The LMS process, with the LMD process, manages flow-controlled messaging. LMS sends messages to remote instances, and it does this until no more tickets are available. When the GES runs out of tickets, messages must wait in a flow control queue until outstanding messages have been acknowledged and more tickets are available.
The rationing of tickets prevents one node from sending an excessive amount of messages to another node during periods of heavy inter-instance communication. This also prevents one node with heavy remote consistent-read block requirements from assuming control of messaging resources throughout a cluster at the expense of other, less-busy nodes.
V$GES_STATISTICS view contains the following statistics about message activity:
Use the following procedure to obtain and analyze message statistics in the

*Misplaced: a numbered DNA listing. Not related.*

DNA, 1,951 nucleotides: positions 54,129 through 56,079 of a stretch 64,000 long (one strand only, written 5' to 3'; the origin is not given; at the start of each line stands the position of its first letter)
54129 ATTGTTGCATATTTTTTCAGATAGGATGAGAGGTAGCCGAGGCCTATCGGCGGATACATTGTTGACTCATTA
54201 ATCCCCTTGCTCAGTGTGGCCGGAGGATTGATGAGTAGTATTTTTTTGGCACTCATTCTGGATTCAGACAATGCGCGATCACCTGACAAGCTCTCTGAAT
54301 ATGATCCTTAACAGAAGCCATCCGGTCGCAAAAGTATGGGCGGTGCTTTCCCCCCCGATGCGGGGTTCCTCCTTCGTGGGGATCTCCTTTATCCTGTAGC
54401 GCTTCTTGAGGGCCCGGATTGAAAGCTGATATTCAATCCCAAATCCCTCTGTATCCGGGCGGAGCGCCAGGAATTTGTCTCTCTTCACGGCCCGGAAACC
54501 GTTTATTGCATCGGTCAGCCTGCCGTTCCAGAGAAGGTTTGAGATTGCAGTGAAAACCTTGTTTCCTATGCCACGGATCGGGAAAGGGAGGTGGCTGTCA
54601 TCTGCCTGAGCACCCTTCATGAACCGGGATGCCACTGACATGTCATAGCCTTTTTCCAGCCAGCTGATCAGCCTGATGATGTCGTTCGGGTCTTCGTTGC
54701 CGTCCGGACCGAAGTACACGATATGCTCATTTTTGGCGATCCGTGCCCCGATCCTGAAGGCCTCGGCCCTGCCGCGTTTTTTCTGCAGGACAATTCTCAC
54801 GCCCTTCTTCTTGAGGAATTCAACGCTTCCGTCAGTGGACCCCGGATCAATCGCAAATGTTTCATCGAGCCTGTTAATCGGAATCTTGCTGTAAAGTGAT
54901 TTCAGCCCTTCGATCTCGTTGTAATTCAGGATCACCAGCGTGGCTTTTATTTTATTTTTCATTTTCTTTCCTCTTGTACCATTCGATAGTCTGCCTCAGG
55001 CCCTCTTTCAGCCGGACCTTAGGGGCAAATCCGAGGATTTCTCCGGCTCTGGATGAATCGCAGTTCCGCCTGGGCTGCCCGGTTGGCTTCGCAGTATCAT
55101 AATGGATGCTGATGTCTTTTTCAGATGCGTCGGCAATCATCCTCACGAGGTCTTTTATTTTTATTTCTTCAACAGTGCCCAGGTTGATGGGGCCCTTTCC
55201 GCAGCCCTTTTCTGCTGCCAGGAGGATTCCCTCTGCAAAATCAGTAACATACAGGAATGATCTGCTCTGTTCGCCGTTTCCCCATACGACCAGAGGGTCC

Oracle responds with output similar to:
STATISTIC# NAME VALUE ---------- ---------------------------------------------- ---------- 0 messages sent directly 140019 1 messages flow controlled 1211 2 messages sent indirectly 9485 3 messages received 155287 4 flow control messages sent 0 5 flow control messages received 0 6 dynamically allocated enqueues 0 7 dynamically allocated resources 0 8 gcs msgs received 154079 9 gcs msgs process time(ms) 192866 10 ges msgs received 1198 11 ges msgs process time(ms) 355 12 msgs causing lmd to send msgs 256 13 lmd msg send time(ms) 0 14 gcs side channel msgs actual 1304 15 gcs side channel msgs logical 130400 16 gcs pings refused 68 17 gcs writes refused 3 18 gcs error msgs 0 19 gcs out-of-order msgs 30 20 gcs immediate (null) converts 1859 21 gcs immediate cr (null) converts 5 22 gcs immediate (compatible) converts 38 23 gcs immediate cr (compatible) converts 5 24 gcs blocked converts 49570 25 gcs queued converts 159 26 gcs blocked cr converts 124860 27 gcs compatible basts 0 28 gcs compatible cr basts 0 29 gcs cr basts to PIs 0 30 dynamically allocated gcs resources 0 31 dynamically allocated gcs shadows 0 32 gcs recovery claim msgs actual 0 33 gcs recovery claim msgs logical 0 34 gcs write request msgs 17 35 gcs flush pi msgs 7 36 gcs write notification msgs 0 37 rows selected.